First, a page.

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Title: A Supercritical CO{sub 2} Gas Turbine Power Cycle for Next-Generation Nuclear Reactors

Abstract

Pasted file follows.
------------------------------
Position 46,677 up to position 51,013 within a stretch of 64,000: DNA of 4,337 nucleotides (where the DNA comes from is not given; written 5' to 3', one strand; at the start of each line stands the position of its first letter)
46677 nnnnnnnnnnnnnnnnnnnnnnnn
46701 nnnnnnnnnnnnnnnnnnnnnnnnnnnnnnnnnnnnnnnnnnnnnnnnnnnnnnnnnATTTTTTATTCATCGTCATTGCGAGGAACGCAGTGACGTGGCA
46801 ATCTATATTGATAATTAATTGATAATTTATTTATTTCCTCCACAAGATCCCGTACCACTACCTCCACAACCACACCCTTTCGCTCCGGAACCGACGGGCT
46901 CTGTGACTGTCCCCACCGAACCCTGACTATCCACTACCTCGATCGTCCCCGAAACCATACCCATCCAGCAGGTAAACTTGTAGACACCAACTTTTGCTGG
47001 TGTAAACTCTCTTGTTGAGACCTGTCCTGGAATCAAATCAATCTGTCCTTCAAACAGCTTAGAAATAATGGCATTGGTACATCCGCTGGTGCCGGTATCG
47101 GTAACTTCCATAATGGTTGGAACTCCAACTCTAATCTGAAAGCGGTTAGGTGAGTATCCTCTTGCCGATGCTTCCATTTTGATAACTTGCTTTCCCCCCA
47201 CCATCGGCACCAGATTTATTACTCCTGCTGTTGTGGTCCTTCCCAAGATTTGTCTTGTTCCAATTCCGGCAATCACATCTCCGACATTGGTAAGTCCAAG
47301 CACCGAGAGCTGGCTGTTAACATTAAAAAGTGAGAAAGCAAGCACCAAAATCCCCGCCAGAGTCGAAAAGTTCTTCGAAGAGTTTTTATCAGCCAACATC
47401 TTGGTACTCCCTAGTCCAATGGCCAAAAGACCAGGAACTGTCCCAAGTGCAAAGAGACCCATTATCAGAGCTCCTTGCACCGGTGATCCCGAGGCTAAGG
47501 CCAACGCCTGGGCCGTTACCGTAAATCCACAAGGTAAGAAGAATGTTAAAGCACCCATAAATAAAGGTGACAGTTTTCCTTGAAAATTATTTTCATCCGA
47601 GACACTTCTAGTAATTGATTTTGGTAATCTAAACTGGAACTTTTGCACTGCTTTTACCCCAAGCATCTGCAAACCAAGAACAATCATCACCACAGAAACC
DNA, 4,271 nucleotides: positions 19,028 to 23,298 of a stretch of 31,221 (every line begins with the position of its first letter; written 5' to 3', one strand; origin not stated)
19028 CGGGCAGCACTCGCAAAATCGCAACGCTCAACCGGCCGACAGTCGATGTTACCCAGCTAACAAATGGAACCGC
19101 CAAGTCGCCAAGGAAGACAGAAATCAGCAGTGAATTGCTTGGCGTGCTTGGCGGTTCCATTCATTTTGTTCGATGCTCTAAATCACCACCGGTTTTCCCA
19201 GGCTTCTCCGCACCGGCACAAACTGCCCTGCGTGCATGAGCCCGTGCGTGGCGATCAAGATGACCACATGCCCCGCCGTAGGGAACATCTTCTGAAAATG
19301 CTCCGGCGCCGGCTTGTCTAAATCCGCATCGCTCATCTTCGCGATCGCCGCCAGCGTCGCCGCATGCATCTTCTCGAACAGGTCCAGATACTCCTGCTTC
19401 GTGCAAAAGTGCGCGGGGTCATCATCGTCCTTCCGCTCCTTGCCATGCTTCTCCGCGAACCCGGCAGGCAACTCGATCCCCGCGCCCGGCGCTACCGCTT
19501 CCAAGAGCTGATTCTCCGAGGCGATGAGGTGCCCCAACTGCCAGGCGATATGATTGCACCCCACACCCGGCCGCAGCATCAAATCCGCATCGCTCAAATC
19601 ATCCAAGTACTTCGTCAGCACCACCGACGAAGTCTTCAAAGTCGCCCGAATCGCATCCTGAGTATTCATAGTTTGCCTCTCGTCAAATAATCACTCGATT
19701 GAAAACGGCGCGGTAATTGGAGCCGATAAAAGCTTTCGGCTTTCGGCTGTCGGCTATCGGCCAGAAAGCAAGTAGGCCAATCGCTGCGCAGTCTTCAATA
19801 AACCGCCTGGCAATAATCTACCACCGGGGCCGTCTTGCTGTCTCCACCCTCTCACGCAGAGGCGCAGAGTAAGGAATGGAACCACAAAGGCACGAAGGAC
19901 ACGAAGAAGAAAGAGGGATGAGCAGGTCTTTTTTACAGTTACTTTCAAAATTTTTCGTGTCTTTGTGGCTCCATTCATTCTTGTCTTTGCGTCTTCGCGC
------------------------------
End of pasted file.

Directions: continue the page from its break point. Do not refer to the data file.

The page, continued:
Although proposed more than 35 years ago, the use of supercritical CO{sub 2} as the working fluid in a closed circuit Brayton cycle has so far not been implemented in practice. Industrial experience in several other relevant applications has improved prospects, and its good efficiency at modest temperatures (e.g., {approx}45% at 550 deg. C) make this cycle attractive for a variety of advanced nuclear reactor concepts. The version described here is for a gas-cooled, modular fast reactor. In the proposed gas-cooled fast breeder reactor design of present interest, CO{sub 2} is also especially attractive because it allows the use of metal fuel and core structures. The principal advantage of a supercritical CO{sub 2} Brayton cycle is its reduced compression work compared to an ideal gas such as helium: about 15% of gross power turbine output vs. 40% or so. This also permits the simplification of use of a single compressor stage without inter-cooling. The requisite high pressure ({approx}20 MPa) also has the benefit of more compact heat exchangers and turbines. Finally, CO{sub 2} requires significantly fewer turbine stages than He, its principal competitor for nuclear gas turbine service. One disadvantage of CO{sub 2} in a direct cycle application is themore » production of N-16, which will require turbine plant shielding (albeit much less than in a BWR). The cycle efficiency is also very sensitive to recuperator effectiveness and compressor inlet temperature. It was found necessary to split the recuperator into separate high-and low-temperature components, and to employ intermediate re-compression, to avoid having a pinch-point in the cold end of the recuperator. Over the past several decades developments have taken place that make the acceptance of supercritical CO{sub 2} systems more likely: supercritical CO{sub 2} pipelines are in use in the western US in oil-recovery operations; 14 advanced gas-cooled reactors (AGR) are employed in the UK at CO{sub 2} temperatures up to 650; and utilities now have experience with Rankine cycle power plants at pressures as high as 25 MPa. Furthermore, CO{sub 2} is the subject of R and D as the working fluid in schemes to sequester CO{sub 2} from fossil fuel combustion and for refrigeration service as a replacement for CFCs. (authors)« less